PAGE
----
Advocacy group gives Az a B at providing spending transparency
Arizona has improved its transparency on government spending but has a lot of work to do when it comes to providing information on tax credits for businesses, an advocacy group reported Tuesday.
The report by the Arizona Public Interest Research Group Education Fund gave Arizona a B for spending transparency, the same grade the state received in 2013. Arizona ranked 19 out of 50 states.
While crediting Arizona for its spending tranparency website, openbooks.az.gov, the report said the state could do more to inform taxpayers on who receives money from economic development subsidies.
“In 2011 the state of Arizona spent nearly $100 million of taxpayer money on corporate tax credits intended to stimulate economic development but the public received no information about the results of these programs or which companies received those tax credits,” Serena Unrein, public interest advocate for Arizona PIRG, said at a news conference outside the State Capitol.
Rep. Darin Mitchell, R- Litchfield Park, and State Comptroller Clark Partridge were among those participating in the news conference.
Mitchell said the state should do more to tell citizens how their money is being spent.
“We got a B, but we can do better,” he said. “Just like your kids: When they come home with B’s, you know they can do better.”
This session, Mitchell authored a bill that would have required the Arizona Department of Revenue to prepare an annual report on recipients of five state tax credits, including how much each company received and how much credit would be carried forward.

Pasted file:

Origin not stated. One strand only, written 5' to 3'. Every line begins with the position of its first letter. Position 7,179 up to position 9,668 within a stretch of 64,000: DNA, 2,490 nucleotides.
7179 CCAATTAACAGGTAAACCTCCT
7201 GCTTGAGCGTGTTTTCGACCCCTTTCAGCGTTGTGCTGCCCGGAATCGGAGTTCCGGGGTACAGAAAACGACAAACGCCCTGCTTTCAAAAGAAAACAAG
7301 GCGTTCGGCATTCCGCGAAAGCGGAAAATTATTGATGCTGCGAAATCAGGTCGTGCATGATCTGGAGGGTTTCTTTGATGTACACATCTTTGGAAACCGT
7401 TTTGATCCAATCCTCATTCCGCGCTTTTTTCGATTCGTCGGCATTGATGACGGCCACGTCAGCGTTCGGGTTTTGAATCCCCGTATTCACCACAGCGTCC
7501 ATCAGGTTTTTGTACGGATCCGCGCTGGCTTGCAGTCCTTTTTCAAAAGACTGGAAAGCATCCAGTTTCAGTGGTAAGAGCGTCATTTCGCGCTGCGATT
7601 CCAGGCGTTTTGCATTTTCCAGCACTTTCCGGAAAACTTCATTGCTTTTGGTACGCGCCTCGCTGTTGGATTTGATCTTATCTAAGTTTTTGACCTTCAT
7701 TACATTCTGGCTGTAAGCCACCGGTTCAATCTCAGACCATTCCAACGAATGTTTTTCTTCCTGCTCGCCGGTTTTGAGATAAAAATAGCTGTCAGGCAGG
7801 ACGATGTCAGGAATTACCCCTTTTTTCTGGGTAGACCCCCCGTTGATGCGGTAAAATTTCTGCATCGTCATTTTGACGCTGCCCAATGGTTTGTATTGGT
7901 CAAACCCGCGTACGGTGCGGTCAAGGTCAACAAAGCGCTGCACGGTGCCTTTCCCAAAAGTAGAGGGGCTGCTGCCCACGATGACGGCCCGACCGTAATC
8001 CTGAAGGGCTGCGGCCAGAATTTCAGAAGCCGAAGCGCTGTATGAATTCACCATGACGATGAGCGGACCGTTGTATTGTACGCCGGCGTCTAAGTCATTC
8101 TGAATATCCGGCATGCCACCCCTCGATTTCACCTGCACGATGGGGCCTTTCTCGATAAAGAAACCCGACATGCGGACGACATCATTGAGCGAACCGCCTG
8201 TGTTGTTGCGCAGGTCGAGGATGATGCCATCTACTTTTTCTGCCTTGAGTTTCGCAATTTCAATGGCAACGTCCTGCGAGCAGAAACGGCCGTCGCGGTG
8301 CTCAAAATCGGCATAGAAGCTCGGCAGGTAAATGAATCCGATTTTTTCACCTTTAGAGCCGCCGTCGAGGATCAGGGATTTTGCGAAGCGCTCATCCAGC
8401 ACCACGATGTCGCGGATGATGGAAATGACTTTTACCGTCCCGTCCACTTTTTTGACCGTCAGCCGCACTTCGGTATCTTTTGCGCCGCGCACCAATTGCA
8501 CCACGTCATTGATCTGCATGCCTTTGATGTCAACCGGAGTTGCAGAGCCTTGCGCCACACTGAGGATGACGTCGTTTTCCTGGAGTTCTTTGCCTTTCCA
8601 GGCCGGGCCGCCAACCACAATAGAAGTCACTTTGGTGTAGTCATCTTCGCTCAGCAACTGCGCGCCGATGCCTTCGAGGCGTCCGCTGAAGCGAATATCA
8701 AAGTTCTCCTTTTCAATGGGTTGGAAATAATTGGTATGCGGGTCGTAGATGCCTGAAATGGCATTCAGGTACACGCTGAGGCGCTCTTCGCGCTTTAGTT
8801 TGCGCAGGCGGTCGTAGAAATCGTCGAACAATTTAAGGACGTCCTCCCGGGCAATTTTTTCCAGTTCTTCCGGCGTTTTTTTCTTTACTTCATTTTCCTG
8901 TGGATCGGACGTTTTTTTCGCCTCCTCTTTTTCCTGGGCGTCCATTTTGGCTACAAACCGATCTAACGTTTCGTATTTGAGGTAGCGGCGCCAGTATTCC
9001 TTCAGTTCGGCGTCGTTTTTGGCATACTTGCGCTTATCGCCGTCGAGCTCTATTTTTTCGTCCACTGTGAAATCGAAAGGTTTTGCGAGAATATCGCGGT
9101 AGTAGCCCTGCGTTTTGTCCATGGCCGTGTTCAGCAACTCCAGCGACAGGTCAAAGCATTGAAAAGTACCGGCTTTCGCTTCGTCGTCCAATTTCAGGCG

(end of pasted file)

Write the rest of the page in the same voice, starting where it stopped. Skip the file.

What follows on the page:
The bill passed the House without opposition but failed in a Senate committee. Mitchell said he’ll try again next session.
“The public has a right to know where their money’s being spent and whether or not we’re getting any results for what we’re doing,” he said.
Byron Schlomach, director of the Center for Economic Prosperity at the Goldwater Institute, a watchdog group that promotes limited government and free enterprise, said Arizonans should be informed of what businesses receive state money.
“When it comes to corporate welfare schemes, the bottom line is this: The disposition of taxpayer money should never be an industry secret,” he said.
Scot Mussi, executive director of the Arizona Free Enterprise Club, said state officials should be accountable not only for where money is spent but whether it’s being spent ethically.
“Taxpayers have a right to know how their money is being delegated and whether they’re getting their bang for the buck both for accountability and transparency purposes but also to determine that everything is being done in a manner that is what would be considered ethical and voids corruption,” he said.
Partridge, who oversees openbooks.az.gov, said it takes hard work and dedication by his staff to keep the site updated.
“I appreciate the opportunity to continue to provide insights to the citizens of the state of Arizona into the operations of state government,” he said.